Should a low cost hand held refractometer be in a calibration program?

Jim Wynne

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#2
Should a low cost hand held refractometer be in a calibration program or simply zeroed at each use?
There's a third possibility; it should be in the calibration system and be zeroed prior to use. :D
You haven't provided enough information. What's it used for? Is this an ISO 9001 (or some other standard) system? What's the risk if the thing isn't periodically calibrated?
 

yodon

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#3
Jim, as usual, makes good points.

I'll just add that cost is irrelevant to a calibration program. Either the equipment should be calibrated or not. If (presuming Jim's criteria) quality decisions are made, then it likely should be. If it makes ense to purchase a new one rather than re-calibrate an out-of-calibration one, then consider that option.
 

Ron Rompen

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#4
I agree with Yodon. Cost cannot be used as a factor when considering whether or not to perform calibration (although it may be considered, along with the potential for error and the results of that error) when determining the frequency of calibration.

Zeroing out any measuring instrument prior to use has no impact on whether or not the instrument measures accurately; that is the purpose of the calibration procedure.

If it sufficiently inexpensive, put it on a 1 yr (or whatever period is appropriate) replacement schedule, and be prepared to explain your rationale for this to your auditor.
 

adickerson

Inactive Registered Visitor
#5
If it is cheep it may have never have been calibrated, even by the factory. Just becasue it is new does not mean it is even close to accurate. I would test the device against known samples before I ever used it. You may not need to strictly "calibrate" it but a verification is defiantly in order.

Remember, things that are seen as cheep and disposable get the most abuse. I saw some on pry the top of a oil can with a digital caliper - that is precision machining!
 

AdamP

Inactive Registered Visitor
#6
To answer your question, you might consider how the refractometer is used. What decisions are made from the readings produced, and critical is the data? As already noted, even brand new, a unit could produce incorrect readings, so zeroing and calibration would make sense, but since it's just a tool, you really need to understand how and why you are using it and what you are doing with the results. That will tell you all you need.

Cheers,

Adam
 

bobdoering

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#7
Typically, the gage is used to determine concentrations, such as concentration of coolant in a machining center or soap in a washer. So, you can calibrate it by preparing standard concentration solutions and ensuring it reads the value correctly. If not, it will allow you to make incorrect decisions. Gage calibration minimalists will say that if it has no direct impact on final dimensions there is no need. If you have to rework a few skids of parts because the soap concentration on a wash was too little - or too much - then you get to learn the lesson the hard way. You might not notice on the coolant - until somebody realizes how much money they were wasting on prematurely worn tooling.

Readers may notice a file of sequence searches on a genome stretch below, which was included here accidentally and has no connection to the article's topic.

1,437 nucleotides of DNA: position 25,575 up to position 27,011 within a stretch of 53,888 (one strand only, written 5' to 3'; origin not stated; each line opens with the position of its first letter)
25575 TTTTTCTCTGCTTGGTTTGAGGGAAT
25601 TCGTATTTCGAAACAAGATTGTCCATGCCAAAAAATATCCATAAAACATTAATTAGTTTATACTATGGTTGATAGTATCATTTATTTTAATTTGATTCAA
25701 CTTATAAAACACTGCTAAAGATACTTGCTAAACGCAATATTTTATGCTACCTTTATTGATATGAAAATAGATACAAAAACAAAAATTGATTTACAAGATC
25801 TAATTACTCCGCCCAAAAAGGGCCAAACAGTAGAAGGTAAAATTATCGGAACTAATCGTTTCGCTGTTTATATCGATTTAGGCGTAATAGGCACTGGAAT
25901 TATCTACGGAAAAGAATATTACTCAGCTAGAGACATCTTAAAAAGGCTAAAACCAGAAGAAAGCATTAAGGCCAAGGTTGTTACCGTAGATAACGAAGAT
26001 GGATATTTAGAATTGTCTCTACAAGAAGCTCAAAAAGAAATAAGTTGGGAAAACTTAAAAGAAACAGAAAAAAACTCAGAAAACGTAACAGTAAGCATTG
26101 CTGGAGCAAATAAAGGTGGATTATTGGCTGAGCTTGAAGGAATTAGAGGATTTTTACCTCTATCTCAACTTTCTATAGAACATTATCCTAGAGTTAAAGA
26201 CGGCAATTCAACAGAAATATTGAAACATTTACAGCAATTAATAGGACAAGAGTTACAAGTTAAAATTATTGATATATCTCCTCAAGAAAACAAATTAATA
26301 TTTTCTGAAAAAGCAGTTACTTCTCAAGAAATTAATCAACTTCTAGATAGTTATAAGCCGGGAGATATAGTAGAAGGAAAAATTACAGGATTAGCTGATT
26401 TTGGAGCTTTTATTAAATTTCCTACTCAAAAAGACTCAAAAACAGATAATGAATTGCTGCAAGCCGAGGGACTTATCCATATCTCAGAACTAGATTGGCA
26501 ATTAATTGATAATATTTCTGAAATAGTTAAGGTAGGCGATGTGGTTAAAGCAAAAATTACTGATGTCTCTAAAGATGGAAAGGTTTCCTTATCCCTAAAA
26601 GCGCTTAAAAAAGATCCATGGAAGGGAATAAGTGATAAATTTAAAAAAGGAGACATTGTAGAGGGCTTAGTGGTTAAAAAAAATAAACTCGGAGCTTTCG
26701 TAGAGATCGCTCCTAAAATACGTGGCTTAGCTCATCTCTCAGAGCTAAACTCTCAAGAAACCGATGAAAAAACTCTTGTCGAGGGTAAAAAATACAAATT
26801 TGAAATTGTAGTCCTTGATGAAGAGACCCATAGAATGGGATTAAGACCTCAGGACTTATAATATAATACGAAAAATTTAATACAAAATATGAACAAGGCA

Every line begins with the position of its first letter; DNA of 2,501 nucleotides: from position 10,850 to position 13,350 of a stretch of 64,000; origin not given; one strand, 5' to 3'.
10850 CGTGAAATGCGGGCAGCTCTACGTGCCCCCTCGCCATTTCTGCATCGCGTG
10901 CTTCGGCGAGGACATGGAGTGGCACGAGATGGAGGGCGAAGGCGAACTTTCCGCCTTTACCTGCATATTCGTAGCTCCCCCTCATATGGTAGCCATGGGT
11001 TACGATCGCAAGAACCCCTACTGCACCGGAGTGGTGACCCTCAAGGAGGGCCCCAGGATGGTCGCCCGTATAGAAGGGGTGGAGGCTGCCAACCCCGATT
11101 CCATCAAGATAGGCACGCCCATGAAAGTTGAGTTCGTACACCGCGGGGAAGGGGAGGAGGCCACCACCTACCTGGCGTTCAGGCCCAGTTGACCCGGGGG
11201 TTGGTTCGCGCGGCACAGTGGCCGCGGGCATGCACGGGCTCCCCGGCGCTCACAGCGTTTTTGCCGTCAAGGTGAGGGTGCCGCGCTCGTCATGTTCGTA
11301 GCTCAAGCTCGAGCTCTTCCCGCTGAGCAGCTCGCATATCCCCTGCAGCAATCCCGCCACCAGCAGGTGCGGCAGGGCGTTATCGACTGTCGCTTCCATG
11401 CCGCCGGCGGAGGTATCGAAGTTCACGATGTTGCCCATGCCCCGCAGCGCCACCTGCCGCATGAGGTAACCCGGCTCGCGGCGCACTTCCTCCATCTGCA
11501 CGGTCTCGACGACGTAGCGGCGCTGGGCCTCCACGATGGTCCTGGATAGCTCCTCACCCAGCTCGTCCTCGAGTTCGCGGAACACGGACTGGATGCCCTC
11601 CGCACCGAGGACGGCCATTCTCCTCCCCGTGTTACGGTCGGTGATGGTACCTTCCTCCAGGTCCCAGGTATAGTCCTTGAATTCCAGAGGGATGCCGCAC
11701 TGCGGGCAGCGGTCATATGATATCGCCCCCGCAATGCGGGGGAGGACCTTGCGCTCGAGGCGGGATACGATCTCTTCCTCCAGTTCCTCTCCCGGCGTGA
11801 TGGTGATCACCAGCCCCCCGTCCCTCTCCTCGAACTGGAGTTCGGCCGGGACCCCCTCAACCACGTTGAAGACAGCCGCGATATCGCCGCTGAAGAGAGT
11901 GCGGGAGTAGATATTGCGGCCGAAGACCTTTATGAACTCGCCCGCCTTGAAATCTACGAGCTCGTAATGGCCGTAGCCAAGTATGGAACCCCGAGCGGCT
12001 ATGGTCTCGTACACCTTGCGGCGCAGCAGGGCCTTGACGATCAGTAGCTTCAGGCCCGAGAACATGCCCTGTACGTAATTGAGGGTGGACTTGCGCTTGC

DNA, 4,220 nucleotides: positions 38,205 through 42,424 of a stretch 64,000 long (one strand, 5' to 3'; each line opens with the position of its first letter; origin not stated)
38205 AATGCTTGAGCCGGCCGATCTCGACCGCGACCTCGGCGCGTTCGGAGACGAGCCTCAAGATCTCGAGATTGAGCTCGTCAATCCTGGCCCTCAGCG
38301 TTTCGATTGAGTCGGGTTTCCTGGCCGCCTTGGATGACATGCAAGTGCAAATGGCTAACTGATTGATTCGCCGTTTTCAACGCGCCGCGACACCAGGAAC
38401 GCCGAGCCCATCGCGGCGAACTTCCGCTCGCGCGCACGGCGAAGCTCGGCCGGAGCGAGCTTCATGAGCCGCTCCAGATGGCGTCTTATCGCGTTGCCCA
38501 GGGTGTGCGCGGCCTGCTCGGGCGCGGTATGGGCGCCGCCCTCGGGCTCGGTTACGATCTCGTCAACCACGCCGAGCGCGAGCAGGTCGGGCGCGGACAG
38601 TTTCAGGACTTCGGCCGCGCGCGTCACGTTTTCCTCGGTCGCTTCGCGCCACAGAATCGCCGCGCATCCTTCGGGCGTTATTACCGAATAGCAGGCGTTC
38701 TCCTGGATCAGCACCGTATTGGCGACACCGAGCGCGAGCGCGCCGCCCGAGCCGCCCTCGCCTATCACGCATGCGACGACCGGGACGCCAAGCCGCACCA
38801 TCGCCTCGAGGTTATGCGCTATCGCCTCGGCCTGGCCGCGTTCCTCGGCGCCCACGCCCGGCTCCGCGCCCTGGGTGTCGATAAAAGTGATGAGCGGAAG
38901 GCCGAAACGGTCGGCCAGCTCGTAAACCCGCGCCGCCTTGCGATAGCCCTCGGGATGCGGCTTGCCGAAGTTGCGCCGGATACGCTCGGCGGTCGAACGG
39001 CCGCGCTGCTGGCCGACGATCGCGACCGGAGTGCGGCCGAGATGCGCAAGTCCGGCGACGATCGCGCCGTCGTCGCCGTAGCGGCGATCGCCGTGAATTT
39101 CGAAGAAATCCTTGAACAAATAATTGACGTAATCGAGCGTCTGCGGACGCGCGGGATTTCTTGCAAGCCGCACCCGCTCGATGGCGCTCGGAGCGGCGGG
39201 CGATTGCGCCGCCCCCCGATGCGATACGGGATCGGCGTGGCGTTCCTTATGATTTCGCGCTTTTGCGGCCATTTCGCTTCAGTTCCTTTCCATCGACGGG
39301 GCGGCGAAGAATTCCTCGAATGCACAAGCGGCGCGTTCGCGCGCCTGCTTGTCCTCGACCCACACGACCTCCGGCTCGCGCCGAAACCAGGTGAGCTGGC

mecramur

Inactive Registered Visitor
#8
All, thank you for all the great information. I have been busy and just now checked the thread.

The refractometer is an inexpensive $130 hand held unit. It was purchased to check the concentratkion of water in oil used in a grinder. There is suppose to be 1 part DI water to 25 parts of oil. They are currently and have for some time been just mixng the fluid and not checking concetrations.

The instrument did not come with an RI for their specific chemistry but the tech did find a crosss reference chart for oil. The cross refernce syat the conctration of water is really 2% not 3.8%.

I questioned the cross reference accuracy and asked them to create a control sample, mixing 1cc of di water to 25 cc of cutting oil and then make several measurements with the new refractometer. This to me was a validation of the instrument and the readings and of the cross reference. This sample mixture could then be used to validate the instrument before each use.

What is the repeatability and accuracy of these hand held units?

Can these actually be calibrated or just verified?
 

Jim Wynne

Forum Moderator
Moderator
#9
All, thank you for all the great information. I have been busy and just now checked the thread.

The refractometer is an inexpensive $130 hand held unit. It was purchased to check the concentratkion of water in oil used in a grinder. There is suppose to be 1 part DI water to 25 parts of oil. They are currently and have for some time been just mixng the fluid and not checking concetrations.

The instrument did not come with an RI for their specific chemistry but the tech did find a crosss reference chart for oil. The cross refernce syat the conctration of water is really 2% not 3.8%.

I questioned the cross reference accuracy and asked them to create a control sample, mixing 1cc of di water to 25 cc of cutting oil and then make several measurements with the new refractometer. This to me was a validation of the instrument and the readings and of the cross reference. This sample mixture could then be used to validate the instrument before each use.

What is the repeatability and accuracy of these hand held units?

Can these actually be calibrated or just verified?
Checking the device against a control (a standard) is calibration. You can test the device for repeatability, reproducibility, etc. by performing the appropriate measurement system analysis.
 

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